(Sevens, a recurring feature on Aquarium Drunkard, pays tribute to the art of the individual song.)

AD is spending the month of May looking at some one-hitters from the 90s; an age rife with overlooked “alternative” gems from the days of 120 Minutes and the just below-the-surface power-pop scene that was bursting with great music. Sevens takes a look at a handful of these singles.

For Squirrels’ album Example was, musically, one of the sadder stories of the 90s. One month prior to the album’s release, the band was returning to Gainesville, Florida from the CMJ music festival in New York when their van blew a tire. The van wrecked and founding members Jack Vigliatura (vocals, guitar) and Bill White (bass) were killed.

The lead single from the album was “Mighty K.C.,” an interesting tribute to the then still recently late Kurt Cobain. The video was even more of a direct homage to both Cobain and the deceased members of the band and gathered decent play on both alt-rock radio and MTV.

For Squirrels sound dabbled all over the alternative rock soundscape but seemed most heavily influenced by the jangle rock of R.E.M. and the abrasive crunch of the post-grunge era. “Mighty K.C.” could have, in a more subdued mode, fit onto Automatic for the People or even nestled snugly amongst Monster‘s odes to the early 90s. It’s a mournful and hopeful song; disturbing images of “hair burned to the back” recall Cobain’s method of suicide, but the chorus still effuses conviction that “things are going to change / in our favor.” Sadly for For Squirrels, that day would never come. words/ j neas

MP3: For Squirrels :: Mighty K.C.
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+ Download For Squirrel’s DRM free via eMusic’s 35 free MP3 no risk trial offer
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12 Responses to “Sevens (90s One-Hitters) :: For Squirrels/Mighty K.C.”

  1. excellent choice. that album was in very high rotation for me for a while. first club show i ever went to was to see them after their accident when the guitarist took over vox duties. i feel very strongly that for squirrels would have made some truly great albums. “superstar” and “disenchanted” are also really good tracks off that album.

  2. Lovely song. Thank you for the introduction.

  3. Holy crap! Forgot about this song… thanks for the memory jog.

  4. […] the band shortly before the album’s release. Head over to Aquarium Drunkard for the full story but here’s the gist of what […]

  5. Wow. I totally remember when this happened. Sad!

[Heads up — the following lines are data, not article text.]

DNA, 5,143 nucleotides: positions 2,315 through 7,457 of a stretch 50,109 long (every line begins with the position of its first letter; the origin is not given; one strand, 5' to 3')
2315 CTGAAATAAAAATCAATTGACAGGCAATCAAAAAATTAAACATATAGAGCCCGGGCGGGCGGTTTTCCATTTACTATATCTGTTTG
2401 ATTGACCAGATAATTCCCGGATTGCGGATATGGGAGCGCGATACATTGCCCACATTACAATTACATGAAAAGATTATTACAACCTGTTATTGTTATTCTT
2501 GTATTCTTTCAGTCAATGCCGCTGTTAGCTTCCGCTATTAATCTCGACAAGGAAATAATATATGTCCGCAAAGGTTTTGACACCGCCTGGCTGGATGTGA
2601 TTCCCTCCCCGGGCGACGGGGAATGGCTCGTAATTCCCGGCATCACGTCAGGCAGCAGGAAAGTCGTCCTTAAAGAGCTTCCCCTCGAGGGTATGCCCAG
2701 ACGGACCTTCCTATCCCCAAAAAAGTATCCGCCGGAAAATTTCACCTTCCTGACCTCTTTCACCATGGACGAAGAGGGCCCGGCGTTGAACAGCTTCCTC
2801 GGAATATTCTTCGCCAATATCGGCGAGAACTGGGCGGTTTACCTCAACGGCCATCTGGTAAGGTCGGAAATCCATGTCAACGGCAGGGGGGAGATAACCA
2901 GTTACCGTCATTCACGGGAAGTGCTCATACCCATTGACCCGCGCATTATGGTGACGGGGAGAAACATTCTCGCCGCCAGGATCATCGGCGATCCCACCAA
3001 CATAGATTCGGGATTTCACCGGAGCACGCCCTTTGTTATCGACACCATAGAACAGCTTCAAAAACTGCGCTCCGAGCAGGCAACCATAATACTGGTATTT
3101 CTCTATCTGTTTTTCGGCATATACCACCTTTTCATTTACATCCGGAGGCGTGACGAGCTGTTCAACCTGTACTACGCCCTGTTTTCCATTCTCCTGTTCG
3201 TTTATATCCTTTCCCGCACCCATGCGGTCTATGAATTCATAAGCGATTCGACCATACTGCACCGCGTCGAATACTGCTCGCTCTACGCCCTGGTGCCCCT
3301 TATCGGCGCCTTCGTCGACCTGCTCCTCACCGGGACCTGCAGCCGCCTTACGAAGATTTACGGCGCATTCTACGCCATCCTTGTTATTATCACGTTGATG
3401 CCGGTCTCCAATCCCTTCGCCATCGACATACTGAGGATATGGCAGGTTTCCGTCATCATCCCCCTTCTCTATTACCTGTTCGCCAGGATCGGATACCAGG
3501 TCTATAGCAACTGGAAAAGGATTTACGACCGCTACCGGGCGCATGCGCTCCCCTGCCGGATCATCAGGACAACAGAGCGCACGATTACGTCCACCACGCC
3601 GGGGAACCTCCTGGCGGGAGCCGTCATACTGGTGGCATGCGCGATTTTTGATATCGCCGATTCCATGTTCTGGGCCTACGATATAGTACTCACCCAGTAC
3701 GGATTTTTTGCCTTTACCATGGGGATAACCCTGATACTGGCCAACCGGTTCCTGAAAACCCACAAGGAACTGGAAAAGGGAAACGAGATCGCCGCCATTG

6. I’d like to make a request for a Five Eight post!

  7. I too was at that concert at the Dish after the accident. I was woken up the night of the accident to go help report the story for the local paper since I was the pop music columnist for Gainesville’s newspaper at the time. They were a lovely bunch of guys who were finally getting some real attention and hope. It’s a damned shame what happened to them and this song (especially in the video form)really breaks my heart when I think about them. In addition to the two band members their tour manager and good friend dies that night as well.

  8. this video was very moving

  9. Excellent choice. Despite the subject matter, the song holds up very well.

  10. I should explain that the song being about something from 16 years ago doesn’t seem dated at all. Of course, lyrics like “By the grace of God go I into the great unknown” can easily be about just about anyone’s passing. One need not know the circumstances that inspired it in order to get a lot out of it.

  11. Great post. I still smile when “Disenchanted” accidentally comes up on shuffle.

  12. The song is really catchy, but I hate who it’s about: Kurt Cobain. The junkie was paid to be a musician and yet he got away with anything he wanted… all of it illegal. The fact he got high before EVERY one of his shows after January 1992 will tell you just how much he cared about his job as musician/frontman. And yeah, I used to be a fan, but upon evaluating everything I’ve discovered about him, I’ve been totally disgusted by him (fun fact: a mere two years before writing “Polly”, his first experience with a girl was forcibly fingering a retarded schoolmate). I’ve read (cover-to-cover) CaYa, HTH, Journals, and looked at every image in Unseen (just try and find that accompanying disc!), so I know what I’m taking about. Cobain was merely a junkie blessed with model looks and a mediocre-to-adequate range of music-skill. Perhaps the most crass thing of his music career was the fact that he made it a point to play beautifully (whilst on heroin that he had MTV interns acquire) for industry insiders at MTV Unplugged, and yet he played like sh*t for actual fans at other venues. Kurt Cobain chose to be a waste of life and talent. At the time of Example’s release, the most people knew about “Mighty” K.C’s tumultuous behavior was that he was a rabid junkie and that blew his head off after ditching rehab, but I still can’t believe For Squirrels would want to honor that, and ultimately, die for that.

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